It is fashionable, and seemingly statistically justifiable, to equate poverty, debt and crime with dysfunctional families and increasing incidents of single-parent households.
The trick is figuring out which is the cause and which is the effect.
Most economists and politicians blame both social ills and family instability on poverty. But what if it is exactly the other way around, and the poverty and instability are the direct results of declining or poorly functioning families?
A strong case can be made for family (or the lack thereof) as the cause and everything else as the effect or the result. After all, everything (including each of us) originates with families, with homes, with parents. How those homes function largely determines the economic, moral and character results that come out of them.
Our growing social problems, our erratic economy and our increasingly amoral society cannot be fixed by big, sweeping political or national policies or legislation (even if our divided Congress could ever come together). And the borrow-and-spend, debt-laden fiscal and monetary policies of government are essentially a reflection of the irresponsibility of parents and families who live on instant gratification and credit card debt and pass on an entitlement attitude to their children.
In a perfect world, for the economic and emotional good of society, public policy would be adjusted and legislation attempted to ensure that life satisfaction becomes bound up with real families. But since this type of macro, trickle-down solution does not seem likely to happen anytime soon or in any significant way, it is first up to families and then to the churches, the business and nonprofit sectors, the media and the educational establishments to do something at the micro, grass-roots level that will bubble up and change the trends.
Said another way, we are learning more every day that political or governmental macro solutions for any of our economic or political woes do not work very well. Consensus is virtually impossible, and even when various factions agree on a broad direction to meet a recognized need, implementation becomes incredibly complex and expensive.
The simple truth is that macro problems can often be solved only with micro solutions. The way we will save our society is one family at a time. The way we will save our economy is one household at a time.
In reality, the individual household is the basic unit not only of society but also of our markets and all of our larger institutions. And the present and future well-being of all of these, from corporations to schools and from communities to governments, are reliant on the strength of our families. All macro entities and institutions in the private, public and volunteer sectors are ultimately reliant on the basic unit of families and thus should strongly support — financially and otherwise — well-conceived efforts to preserve and strengthen that micro level.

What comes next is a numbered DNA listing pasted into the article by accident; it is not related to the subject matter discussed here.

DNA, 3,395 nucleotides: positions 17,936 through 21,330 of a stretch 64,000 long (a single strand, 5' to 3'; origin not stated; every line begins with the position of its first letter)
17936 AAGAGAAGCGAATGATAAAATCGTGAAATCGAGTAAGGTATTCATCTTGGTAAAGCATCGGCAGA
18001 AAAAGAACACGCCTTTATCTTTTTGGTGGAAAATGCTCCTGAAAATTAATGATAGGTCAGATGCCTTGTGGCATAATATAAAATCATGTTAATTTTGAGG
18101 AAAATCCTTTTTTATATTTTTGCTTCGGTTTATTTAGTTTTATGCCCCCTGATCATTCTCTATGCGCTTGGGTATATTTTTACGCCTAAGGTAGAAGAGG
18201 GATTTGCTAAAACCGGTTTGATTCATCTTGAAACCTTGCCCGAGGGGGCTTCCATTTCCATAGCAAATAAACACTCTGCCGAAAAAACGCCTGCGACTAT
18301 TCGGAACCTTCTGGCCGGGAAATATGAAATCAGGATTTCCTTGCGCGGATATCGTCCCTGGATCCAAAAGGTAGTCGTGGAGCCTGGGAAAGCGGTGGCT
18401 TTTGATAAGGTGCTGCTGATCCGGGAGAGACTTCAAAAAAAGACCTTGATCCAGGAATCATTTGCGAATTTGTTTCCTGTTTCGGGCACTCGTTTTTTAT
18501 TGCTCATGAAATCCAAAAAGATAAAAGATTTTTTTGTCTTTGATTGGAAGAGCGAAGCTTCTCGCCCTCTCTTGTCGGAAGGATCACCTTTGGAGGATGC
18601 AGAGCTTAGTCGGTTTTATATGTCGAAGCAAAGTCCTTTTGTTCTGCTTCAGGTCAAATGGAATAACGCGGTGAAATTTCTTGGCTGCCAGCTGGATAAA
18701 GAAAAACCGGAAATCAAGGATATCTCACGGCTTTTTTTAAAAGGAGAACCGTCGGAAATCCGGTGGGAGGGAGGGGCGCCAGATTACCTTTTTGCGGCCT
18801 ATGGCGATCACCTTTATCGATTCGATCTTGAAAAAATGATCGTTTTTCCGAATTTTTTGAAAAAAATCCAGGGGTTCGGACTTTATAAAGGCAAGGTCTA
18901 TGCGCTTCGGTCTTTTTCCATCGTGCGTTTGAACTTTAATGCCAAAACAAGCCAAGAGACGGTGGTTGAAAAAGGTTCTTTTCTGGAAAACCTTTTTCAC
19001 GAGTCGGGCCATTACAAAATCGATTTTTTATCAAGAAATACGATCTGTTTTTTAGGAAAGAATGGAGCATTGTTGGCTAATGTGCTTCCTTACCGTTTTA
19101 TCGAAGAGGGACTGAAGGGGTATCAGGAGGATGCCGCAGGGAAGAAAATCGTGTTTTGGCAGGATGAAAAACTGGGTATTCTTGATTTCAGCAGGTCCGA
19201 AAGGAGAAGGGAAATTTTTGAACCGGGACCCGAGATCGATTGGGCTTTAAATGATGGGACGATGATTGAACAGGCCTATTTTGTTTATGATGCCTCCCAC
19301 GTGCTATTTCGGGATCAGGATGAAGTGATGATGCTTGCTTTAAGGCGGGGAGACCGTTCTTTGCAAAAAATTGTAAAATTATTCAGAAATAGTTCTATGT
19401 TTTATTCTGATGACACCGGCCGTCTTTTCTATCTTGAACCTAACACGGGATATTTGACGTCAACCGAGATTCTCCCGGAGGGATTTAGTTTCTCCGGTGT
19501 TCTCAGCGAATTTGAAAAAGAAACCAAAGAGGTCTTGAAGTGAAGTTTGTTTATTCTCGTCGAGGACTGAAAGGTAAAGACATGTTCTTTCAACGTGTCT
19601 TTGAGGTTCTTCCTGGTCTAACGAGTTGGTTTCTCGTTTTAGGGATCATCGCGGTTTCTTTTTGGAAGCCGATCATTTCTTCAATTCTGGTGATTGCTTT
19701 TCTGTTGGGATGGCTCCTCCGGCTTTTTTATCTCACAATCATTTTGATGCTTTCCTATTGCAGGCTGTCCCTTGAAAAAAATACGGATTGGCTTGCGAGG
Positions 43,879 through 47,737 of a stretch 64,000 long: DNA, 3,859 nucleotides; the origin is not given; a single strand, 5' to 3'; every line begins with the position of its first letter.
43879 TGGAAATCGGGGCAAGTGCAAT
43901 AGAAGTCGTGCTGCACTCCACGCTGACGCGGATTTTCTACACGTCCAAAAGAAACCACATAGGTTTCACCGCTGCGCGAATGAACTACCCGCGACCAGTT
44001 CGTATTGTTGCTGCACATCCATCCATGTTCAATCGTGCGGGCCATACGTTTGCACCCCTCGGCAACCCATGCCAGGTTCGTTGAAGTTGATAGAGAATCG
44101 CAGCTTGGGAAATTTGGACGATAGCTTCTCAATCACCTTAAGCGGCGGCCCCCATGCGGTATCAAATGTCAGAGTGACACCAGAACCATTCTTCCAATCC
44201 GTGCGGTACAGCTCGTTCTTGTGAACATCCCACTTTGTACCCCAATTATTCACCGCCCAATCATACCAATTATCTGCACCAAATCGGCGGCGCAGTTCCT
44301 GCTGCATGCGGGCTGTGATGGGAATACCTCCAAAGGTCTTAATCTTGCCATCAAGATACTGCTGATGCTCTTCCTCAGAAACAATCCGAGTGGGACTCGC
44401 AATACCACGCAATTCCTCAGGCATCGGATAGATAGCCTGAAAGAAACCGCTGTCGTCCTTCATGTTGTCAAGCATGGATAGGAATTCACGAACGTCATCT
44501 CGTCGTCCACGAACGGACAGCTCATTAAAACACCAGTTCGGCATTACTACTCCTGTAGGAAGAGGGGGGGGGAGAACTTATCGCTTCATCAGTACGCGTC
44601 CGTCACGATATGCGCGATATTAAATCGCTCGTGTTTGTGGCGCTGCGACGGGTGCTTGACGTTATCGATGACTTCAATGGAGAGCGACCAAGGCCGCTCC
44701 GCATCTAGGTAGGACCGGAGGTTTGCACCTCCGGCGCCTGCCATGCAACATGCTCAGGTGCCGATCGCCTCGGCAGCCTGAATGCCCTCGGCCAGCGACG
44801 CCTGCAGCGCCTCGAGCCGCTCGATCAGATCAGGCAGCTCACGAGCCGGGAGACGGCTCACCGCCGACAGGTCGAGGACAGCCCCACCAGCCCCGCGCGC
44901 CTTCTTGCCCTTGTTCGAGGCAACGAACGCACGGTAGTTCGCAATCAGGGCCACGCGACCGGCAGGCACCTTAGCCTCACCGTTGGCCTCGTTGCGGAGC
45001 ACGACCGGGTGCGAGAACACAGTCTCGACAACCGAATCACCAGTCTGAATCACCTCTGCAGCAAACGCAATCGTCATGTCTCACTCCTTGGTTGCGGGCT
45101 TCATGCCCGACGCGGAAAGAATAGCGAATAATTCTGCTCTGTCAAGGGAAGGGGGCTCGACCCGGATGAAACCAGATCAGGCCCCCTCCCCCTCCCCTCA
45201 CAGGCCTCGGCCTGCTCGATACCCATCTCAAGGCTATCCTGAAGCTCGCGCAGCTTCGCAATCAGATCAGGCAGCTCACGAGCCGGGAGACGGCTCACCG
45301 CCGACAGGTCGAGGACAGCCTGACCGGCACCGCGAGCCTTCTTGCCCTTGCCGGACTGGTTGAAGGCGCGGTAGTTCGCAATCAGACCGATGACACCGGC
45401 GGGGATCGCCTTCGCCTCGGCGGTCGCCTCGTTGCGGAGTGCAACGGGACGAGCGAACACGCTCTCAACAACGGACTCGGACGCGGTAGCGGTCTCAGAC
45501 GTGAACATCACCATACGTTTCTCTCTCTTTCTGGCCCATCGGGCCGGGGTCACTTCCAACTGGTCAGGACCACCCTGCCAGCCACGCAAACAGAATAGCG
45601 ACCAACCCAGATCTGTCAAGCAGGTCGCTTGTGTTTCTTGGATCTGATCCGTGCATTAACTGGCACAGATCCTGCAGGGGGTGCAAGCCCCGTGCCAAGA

Families, which we define as parent(s), grandparent(s) and child(ren) living in one household, are both the basic unit and the micro solution. When sound principles are not practiced and problems are not solved at this most basic level, they seem to grow ever more complex and more difficult to understand and solve.7 comments on this story
If we think of society as a big archery target, the “second ring” around the family “bull's-eye” should be the neighborhood, the church and the school that support and supplement the family and, when necessary, substitute for it. The third ring of the societal target is the whole private sector, from business to media, which should be ever conscious of the effects its actions and policies, as well as its programing and promotions, have on families. The fourth ring is government and the public sector, which we should try to keep thin, contained to the function of protection and infrastructure and a limited safety net with the objective of only doing things that the bull's-eye and two inner rings cannot do.
Once problems spill over past these inner rings and drip into the fourth ring of government, into the welfare and justice and juvenile systems, they become impossibly expensive and expensively impossible to solve.
Every parent and grandparent, by doing his or her best within homes and in the raising of children, is contributing on the most basic and effective level to saving and improving our whole culture and our entire society.